Analysts have speculated that a large portion of rapes are never reported because of perceived social reprecussions or feelings of guilt and shame by the victim. This could be even more of a problem for children that have been raped, especially if the offender was a relative (frequently the case in reported incidents).

There are several ideas to help alleviate the psychological harm and to encourage higher reportage of rape crimes. One is to have female police officers deal with rape cases. A second is preservation of the victim's privacy during the legal process. Another is special hotlines that may be called to receive advice and psychological first aid.

In the US, one of the most prominent hotlines for rape victims is operated by the organizaton RAINN, or The Rape, Abuse and Incest National Network. RAINN is the only completely toll-free, completely-confidential 24-hour hotline in America. Their phone number is 1-800-656-HOPE.

There is a relatively high incidence of male-on-male rape in western cultures (rates in non-western cultures are not available), and many prison advocates believe that it is actually more common than male-on-female rape. Male-on-male rape is often erroneously associated with male prison inmates, though there is very little evidence to support a high rate of rape among inmates. Prison inmates are considered by US law to be unable to give consent, leading to consensual sex among any inmates being recorded as rape. Female-on-male and female-on-female rape do occur, but at substantially lower rates.

Statutory Rape Statutory rape is the crime of sexual intercourse with someone under the age of consent. This term is primarily used in the United States. It is so named because it is considered to be rape under a specific statute rather than under the principles of criminal common law because the consent of the victim is irrelevant as the state has an interest in protecting the sexual proclivities of minor children. Some states make exceptions to statutory rape when the perpetrator is also of young age, or if he marries the victim before being convicted of the crime.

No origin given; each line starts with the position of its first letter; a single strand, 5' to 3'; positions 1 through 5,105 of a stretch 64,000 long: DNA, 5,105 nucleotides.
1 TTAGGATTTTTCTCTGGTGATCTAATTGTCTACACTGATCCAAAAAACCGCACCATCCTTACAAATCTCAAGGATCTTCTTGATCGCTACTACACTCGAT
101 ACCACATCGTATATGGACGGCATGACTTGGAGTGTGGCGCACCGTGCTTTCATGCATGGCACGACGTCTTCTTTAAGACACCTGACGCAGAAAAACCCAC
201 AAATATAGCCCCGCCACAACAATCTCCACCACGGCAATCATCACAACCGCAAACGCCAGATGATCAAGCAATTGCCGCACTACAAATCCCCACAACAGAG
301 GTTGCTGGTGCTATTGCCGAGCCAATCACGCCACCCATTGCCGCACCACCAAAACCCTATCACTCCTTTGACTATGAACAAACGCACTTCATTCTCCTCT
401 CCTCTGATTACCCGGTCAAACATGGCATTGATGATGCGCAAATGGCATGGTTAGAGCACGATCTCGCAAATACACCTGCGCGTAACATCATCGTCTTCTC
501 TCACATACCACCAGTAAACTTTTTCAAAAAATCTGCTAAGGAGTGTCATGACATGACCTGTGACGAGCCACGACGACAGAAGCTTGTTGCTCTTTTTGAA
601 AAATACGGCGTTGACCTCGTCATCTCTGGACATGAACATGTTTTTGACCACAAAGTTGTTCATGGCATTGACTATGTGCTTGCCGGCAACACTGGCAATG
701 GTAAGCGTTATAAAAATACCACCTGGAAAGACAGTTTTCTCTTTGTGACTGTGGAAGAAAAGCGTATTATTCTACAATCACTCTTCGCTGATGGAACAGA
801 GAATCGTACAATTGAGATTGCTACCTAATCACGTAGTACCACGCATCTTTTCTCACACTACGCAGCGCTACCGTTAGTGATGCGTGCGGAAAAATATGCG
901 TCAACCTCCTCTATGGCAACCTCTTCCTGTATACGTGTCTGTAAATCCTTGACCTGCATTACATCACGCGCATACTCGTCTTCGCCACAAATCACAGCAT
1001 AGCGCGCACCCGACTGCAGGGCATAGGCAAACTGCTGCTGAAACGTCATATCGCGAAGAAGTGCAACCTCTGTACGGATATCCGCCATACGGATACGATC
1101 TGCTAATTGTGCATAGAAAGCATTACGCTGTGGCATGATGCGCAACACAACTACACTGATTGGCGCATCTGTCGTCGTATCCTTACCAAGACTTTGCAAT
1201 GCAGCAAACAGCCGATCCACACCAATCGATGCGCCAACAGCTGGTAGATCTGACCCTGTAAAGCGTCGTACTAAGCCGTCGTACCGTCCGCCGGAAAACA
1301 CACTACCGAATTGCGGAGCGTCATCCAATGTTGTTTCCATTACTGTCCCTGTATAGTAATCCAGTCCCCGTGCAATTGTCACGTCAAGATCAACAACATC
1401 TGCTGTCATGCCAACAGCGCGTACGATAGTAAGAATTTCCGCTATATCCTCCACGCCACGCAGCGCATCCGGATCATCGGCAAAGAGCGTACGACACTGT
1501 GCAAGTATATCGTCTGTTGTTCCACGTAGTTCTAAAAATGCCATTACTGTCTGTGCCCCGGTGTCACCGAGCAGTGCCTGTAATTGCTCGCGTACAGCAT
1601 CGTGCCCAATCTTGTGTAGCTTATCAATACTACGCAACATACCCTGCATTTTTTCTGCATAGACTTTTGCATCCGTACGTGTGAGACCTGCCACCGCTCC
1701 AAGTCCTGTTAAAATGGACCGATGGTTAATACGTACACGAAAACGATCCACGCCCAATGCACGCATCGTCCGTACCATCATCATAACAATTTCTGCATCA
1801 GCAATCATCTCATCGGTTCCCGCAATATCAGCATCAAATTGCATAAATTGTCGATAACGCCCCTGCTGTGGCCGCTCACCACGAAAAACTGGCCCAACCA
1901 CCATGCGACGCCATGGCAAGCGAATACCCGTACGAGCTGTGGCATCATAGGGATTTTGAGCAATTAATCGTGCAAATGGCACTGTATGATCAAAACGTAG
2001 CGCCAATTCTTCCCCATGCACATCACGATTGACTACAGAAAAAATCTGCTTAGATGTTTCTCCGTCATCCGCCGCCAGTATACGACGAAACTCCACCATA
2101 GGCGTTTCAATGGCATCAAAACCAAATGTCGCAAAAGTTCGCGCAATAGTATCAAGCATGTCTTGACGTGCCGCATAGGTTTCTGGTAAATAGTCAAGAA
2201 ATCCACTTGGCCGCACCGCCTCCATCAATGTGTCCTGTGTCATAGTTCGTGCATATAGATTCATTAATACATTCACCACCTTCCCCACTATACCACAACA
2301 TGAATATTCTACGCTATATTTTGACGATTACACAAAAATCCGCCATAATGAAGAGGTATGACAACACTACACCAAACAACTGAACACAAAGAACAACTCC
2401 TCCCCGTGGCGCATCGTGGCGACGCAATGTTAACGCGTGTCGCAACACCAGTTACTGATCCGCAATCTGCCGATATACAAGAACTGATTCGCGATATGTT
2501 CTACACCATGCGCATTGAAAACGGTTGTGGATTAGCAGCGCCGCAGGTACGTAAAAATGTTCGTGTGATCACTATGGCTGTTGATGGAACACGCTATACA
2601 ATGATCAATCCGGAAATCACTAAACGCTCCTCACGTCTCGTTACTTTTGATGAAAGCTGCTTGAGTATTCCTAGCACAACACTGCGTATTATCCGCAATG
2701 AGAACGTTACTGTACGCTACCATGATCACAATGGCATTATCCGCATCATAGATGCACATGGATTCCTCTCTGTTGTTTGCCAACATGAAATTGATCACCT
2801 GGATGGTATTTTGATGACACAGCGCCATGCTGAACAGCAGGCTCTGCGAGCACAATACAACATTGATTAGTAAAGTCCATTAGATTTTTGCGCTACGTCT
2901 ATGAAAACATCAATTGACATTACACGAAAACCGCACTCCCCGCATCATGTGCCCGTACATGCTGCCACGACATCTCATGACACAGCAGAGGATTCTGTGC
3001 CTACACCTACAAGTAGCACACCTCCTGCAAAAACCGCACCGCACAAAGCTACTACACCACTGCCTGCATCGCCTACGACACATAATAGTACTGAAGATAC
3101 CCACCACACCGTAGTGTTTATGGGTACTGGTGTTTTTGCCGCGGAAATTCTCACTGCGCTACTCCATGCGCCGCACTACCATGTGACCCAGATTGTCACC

Acquaintance rape Some argue that consent is based on continuous verbal communication during intimacy: the person initiating the contact must take responsibility for obtaining the other participant's verbal consent as the level of sexual intimacy increases, and again at each new level; also that "If you have had a particular level of sexual intimacy before with someone, you must still ask each and every time.". Critics argue that this reduces spontaneity. [1] (http://www.aaets.org/arts/art13.htm)

Rape among animals Sometimes an animal is sexually approached and penetrated while it is clear that it does not want it, e.g. it tries to run away.

See also: Violence Against Women Advisor Council[?]